relatively trivial incidents were brought out which tended to point out Martins'
'uncooperative attitude'. Each of the conferees then agreed that Martins should
be discharged and he was then so informed.

27

On this evidence it would be reasonable to infer that Martins was discharged on


rather capricious grounds and Taska's behavior was quite likely ill advised and
intemperate. However, it cannot be inferred from the evidence that the
motivation of Martins' discharge was Taska's resentment toward Martins' resort
to the grievance procedure. It is well accepted law that an employer may
discharge an employee for any reason, reasonable or unreasonable, so long as it
is not for a reason prohibited by the Act. See Gullett Gin Co. v. National Labor
Relations Board, 5 Cir., 1950, 179 F.2d 499, 501, reversed on other grounds,
1951, 340 U.S. 361, 71 S.Ct. 337, 95 L.Ed. 337. The burden is upon the Board
to prove affirmatively, by substantial evidence, that Martins' discharge was
motivated by his pressing his rights under Sec. 7. Indiana Metal Products Corp.
v. National Labor Relations Board, supra.

28

The Board in this case has not sustained this burden and has not presented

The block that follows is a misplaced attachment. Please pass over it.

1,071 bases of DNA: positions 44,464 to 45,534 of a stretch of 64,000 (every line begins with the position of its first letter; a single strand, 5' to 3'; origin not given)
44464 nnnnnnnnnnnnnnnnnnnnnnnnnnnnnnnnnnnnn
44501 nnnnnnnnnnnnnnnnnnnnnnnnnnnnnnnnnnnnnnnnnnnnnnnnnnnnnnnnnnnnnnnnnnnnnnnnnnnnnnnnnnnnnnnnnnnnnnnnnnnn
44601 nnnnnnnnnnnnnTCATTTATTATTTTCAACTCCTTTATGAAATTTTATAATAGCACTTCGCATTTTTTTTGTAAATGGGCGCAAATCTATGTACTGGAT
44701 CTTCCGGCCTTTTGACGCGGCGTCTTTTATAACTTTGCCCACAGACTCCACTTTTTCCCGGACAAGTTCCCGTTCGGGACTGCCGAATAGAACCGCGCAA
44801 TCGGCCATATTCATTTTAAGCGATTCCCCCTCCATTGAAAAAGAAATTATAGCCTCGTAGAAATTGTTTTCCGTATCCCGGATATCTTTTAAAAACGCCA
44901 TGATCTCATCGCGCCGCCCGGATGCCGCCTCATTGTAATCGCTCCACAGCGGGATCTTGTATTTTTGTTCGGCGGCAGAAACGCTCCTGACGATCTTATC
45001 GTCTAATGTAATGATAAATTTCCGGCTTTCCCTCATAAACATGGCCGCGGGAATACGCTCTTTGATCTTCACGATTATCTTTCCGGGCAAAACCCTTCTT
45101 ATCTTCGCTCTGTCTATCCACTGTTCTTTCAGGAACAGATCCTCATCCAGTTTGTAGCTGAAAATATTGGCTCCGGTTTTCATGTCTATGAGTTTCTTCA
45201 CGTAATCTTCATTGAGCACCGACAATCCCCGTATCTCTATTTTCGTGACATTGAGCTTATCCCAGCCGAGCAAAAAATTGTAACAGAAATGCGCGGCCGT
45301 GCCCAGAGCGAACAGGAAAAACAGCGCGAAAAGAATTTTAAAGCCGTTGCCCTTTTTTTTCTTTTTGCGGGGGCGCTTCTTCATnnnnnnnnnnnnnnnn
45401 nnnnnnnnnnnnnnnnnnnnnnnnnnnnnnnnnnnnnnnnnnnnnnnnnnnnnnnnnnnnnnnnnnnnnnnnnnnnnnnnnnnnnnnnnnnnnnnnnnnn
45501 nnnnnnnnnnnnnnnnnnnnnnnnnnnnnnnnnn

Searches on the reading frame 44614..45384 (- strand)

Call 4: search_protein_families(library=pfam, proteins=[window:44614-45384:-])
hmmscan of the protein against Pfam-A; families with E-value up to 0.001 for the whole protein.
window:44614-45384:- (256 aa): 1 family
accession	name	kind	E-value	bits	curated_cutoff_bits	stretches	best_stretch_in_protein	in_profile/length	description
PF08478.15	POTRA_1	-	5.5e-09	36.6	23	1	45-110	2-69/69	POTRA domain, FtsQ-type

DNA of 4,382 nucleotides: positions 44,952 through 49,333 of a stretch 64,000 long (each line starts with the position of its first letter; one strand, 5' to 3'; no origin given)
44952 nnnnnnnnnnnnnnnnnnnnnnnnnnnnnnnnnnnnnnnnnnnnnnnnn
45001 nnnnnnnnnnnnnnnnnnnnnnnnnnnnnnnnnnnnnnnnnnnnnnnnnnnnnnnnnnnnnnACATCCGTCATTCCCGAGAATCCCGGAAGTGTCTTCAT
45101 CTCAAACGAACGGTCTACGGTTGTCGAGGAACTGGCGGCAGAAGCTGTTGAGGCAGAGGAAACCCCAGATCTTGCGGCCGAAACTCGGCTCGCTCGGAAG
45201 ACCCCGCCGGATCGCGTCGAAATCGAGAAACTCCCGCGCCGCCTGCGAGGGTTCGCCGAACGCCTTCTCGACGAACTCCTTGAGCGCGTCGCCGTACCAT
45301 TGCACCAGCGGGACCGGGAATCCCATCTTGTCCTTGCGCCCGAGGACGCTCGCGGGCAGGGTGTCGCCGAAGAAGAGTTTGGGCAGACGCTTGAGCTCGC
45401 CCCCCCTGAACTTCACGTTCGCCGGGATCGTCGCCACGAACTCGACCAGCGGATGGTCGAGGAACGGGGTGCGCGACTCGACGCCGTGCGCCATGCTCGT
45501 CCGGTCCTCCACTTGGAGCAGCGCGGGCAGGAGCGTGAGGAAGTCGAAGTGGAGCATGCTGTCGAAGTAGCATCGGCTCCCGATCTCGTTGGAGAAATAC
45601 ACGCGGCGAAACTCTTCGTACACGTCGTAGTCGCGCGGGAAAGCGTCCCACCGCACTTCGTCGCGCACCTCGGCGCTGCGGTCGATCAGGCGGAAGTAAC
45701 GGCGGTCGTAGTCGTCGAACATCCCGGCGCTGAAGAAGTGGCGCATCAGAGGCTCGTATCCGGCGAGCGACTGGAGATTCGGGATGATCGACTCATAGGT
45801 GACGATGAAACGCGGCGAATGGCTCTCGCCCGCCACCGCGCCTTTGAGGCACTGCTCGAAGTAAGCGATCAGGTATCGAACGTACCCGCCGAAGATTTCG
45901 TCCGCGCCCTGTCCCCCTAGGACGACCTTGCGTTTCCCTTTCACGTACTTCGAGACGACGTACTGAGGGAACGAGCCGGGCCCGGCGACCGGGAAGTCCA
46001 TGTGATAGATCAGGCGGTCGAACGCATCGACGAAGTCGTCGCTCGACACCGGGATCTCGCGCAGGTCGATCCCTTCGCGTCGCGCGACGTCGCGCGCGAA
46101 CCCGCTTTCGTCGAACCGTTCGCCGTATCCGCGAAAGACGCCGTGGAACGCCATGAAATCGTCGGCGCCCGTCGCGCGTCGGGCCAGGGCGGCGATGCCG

evidence justifying its finding that Martins was discharged in violation of Sec.
8(a)(3) and (1) of the Act.

29

The Board's order, to be modified consistent with this opinion, will be enforced.

'Sec. 8(c) The expressing of any views, argument, or opinion, or the


dissemination thereof, whether in written, printed, graphic, or visual form, shall

not constitute or be evidence of an unfair labor practice under any of the


provisions of this Act, if such expression contains no threat of reprisal or force
or promise of benefit.'
2

'Sec. 9(a) Representatives designated or selected for the purposes of collective


bargaining by the majority of the employees in a unit appropriate for such
purposes, shall be the exclusive representatives of all the employees in such
unit for the purposes of collective bargaining in respect to rates of pay, wages,
hours of employment, or other conditions of employment: Provided, That any
individual employee or a group of employees shall have the right at any time to
present grievances to their employer and to have such grievances adjusted,
without the intervention of the bargaining representative, as long as the
adjustment is not inconsistent with the terms of a collective-bargaining contract
or agreement then in effect: Provided further, That the bargaining
representative has been given opportunity to be present at such adjustment.'

'Sec. 7. Employees shall have the right to self-organization, to form, join, or


assist labor organizations, to bargain collectively through representatives of
their own choosing, and to engage in other concerted activities for the purpose
of collective bargaining or other mutual aid or protection, and shall also have
the right to refrain from any or all of such activities except to the extent that
such right may be affected by an agreement requiring membership in a labor
organization as a condition of employment as authorized in section 8(a)(3).'